You’ve probably heard of WannaCry – it’s a piece of ransomware that has infected medical computer systems, big business databases and many other platforms.
It’s not on your Android phone though – so don’t download any apps claiming to protect your handset from WannaCry.
Ransomware is essentially a computer virus that will deactivate your infected electronics until you pay the hackers money. Usually the hackers will ask for money to be transferred in Bitcoin and if you don’t pay in time the hackers may delete important information – scary stuff indeed.
But it’s – currently – nothing to worry about. At the time of writing there are no reported cases of ransomware getting onto the Android operating system.
Despite that, a quick search for WannaCry on the Google Play Store earlier this week would have shown you multiple apps claiming to protect your phone from the ransomware.
These were all totally useless and, thankfully, a further check of the Play Store today reveals almost all of the apps have now seem to have been removed by Google or taken down by the developers. But it won’t be the last time we see dodgy devs looking to cash in on a moment of tech-fuelled panic.
Be careful here
Researcher Frenando Ruiz told security blogger Graham Cluley about a specific app called WannaCry Ransomware Protection. He said, “The only function in this app is a repacked scanner that can detect the presence of a few ad libraries.”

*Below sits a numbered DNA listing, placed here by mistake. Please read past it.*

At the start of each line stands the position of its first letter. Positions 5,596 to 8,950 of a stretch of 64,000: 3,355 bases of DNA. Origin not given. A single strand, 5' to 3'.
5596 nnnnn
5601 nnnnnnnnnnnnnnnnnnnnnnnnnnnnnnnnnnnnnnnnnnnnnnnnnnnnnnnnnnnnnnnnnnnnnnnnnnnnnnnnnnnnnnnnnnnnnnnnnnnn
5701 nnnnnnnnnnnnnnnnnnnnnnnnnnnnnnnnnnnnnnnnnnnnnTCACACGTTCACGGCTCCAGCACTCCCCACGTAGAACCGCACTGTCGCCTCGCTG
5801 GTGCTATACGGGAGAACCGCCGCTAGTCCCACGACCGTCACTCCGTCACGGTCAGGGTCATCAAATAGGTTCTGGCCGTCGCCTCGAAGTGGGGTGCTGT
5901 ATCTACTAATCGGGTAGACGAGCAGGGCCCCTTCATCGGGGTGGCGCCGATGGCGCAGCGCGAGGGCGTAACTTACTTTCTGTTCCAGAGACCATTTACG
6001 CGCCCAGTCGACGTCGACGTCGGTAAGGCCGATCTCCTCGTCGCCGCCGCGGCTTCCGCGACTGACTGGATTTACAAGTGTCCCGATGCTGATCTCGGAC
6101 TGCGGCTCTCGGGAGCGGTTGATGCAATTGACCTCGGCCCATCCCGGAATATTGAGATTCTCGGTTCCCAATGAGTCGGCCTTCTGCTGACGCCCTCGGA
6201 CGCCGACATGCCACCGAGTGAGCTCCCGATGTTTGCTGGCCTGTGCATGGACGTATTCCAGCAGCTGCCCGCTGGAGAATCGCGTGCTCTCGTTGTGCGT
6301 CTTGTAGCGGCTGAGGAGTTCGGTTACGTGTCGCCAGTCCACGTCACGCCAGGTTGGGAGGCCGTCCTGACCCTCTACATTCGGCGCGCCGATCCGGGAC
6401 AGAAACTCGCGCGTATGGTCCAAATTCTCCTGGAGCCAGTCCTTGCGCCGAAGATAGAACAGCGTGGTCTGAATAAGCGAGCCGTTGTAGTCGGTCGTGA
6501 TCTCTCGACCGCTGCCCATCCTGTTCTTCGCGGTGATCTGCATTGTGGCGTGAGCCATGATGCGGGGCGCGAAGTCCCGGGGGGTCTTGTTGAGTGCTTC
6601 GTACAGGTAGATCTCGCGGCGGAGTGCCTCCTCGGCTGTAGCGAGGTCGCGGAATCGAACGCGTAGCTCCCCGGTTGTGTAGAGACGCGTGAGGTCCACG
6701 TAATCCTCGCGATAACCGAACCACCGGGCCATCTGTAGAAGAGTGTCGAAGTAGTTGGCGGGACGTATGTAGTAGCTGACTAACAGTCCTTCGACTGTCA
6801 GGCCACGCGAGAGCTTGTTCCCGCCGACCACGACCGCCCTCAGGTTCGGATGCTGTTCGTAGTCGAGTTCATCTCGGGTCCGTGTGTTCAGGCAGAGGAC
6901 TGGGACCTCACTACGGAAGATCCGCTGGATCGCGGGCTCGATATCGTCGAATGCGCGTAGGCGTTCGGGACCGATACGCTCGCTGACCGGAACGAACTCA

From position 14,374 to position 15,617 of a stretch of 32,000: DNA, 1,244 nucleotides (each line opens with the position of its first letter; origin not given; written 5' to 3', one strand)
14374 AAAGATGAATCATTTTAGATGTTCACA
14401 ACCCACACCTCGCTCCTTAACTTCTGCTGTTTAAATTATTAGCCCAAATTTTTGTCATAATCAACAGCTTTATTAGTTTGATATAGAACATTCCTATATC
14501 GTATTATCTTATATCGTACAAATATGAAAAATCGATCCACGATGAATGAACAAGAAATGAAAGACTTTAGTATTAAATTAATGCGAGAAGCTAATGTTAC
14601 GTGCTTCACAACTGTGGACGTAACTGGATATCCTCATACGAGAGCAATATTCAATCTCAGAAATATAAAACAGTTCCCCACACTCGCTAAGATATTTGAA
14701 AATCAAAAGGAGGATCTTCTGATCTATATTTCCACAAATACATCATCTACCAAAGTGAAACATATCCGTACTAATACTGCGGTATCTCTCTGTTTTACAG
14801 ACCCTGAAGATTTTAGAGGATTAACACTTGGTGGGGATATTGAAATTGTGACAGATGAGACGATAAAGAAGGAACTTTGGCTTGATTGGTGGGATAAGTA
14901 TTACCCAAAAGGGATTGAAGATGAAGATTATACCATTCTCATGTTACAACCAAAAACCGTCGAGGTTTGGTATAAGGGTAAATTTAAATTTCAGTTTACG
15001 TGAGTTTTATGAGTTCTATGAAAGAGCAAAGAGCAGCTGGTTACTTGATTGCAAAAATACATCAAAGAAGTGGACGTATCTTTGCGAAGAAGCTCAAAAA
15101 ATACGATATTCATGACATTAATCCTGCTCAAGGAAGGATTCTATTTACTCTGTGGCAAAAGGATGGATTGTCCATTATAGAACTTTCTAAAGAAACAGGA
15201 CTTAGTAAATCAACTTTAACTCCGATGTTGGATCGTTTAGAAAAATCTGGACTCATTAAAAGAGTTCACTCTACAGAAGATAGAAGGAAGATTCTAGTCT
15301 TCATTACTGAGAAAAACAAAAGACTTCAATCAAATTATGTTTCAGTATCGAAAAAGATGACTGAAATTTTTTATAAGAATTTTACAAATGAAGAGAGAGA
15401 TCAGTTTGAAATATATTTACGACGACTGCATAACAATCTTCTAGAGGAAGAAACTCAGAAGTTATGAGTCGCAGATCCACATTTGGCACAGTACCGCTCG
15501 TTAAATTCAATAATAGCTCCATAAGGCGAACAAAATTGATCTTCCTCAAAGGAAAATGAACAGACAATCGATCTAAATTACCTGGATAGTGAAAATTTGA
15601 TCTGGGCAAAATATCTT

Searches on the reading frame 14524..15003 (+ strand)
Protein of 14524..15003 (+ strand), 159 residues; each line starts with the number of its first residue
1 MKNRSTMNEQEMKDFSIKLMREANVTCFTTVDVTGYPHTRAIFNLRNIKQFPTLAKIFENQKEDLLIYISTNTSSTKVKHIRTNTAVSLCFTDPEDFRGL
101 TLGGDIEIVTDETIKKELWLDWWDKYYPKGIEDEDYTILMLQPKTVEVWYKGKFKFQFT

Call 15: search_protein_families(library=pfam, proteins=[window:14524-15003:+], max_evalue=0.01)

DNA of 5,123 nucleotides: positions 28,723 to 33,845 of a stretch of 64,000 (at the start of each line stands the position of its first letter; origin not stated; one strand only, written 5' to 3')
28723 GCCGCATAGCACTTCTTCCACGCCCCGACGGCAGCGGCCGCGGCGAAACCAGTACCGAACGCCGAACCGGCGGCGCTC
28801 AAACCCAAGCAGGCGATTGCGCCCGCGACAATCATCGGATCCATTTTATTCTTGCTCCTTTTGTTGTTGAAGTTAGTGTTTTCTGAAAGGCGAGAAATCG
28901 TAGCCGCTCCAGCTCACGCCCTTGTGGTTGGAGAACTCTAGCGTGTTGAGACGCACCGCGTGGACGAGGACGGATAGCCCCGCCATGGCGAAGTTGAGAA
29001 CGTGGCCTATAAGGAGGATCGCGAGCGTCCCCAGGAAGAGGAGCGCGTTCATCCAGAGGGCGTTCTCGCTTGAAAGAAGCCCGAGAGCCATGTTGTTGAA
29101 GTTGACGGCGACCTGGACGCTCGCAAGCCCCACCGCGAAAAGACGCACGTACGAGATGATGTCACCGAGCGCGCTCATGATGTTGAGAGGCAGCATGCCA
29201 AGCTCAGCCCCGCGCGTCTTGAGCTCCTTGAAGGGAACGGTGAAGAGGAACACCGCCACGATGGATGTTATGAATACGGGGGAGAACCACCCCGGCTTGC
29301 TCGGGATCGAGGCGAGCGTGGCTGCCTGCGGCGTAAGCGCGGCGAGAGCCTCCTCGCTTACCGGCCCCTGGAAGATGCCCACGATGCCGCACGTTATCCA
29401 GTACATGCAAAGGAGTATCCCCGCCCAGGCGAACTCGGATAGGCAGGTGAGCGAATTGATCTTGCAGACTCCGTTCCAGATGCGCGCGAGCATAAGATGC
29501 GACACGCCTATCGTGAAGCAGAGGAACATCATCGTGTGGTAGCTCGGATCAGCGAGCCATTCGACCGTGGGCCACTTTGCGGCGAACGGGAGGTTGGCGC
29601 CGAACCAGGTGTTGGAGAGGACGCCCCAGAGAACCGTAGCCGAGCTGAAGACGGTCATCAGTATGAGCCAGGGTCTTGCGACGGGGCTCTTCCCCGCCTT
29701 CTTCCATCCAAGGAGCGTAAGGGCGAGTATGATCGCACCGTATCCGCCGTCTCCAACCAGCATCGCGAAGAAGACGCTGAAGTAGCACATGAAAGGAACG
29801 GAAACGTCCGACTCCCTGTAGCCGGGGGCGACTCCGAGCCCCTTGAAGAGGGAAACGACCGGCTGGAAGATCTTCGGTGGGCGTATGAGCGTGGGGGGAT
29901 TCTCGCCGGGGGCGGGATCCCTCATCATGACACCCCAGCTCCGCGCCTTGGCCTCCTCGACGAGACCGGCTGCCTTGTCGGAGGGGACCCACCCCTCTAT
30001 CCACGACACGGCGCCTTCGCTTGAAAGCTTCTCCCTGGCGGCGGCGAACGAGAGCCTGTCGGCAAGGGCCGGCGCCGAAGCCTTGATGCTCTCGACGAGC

That’s wasn’t a major risk according to Ruiz, but it’s also not an app you want to have downloaded to your phone as it may give you a fake warning message to try and trick users into pressing on display ads within the app.
It’s not certain all WannaCry apps on the Google Play Store were as dangerous, but considering the ransomware isn’t on the Android platform right now you have to question the motives.
So, what do you need to do to avoid falling prey to crooked app attacks? Be sure to take a look at the description properly if you’re unsure about how legitimate an app is and it’s always a great tip to fully inspect the reviews.
Reviews on the Play Store can be faked, but if it’s something dubious you’re considering downloading it’s likely someone else has fallen for it in the past and perhaps left a negative review to help out other browsers.
We’re all fish in a barrel when it comes to downloading these kind of apps. It’s all too easy to download one just to try and make sure we’re safe from security issues and then make ourselves even more vulnerable.
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By James Peckham
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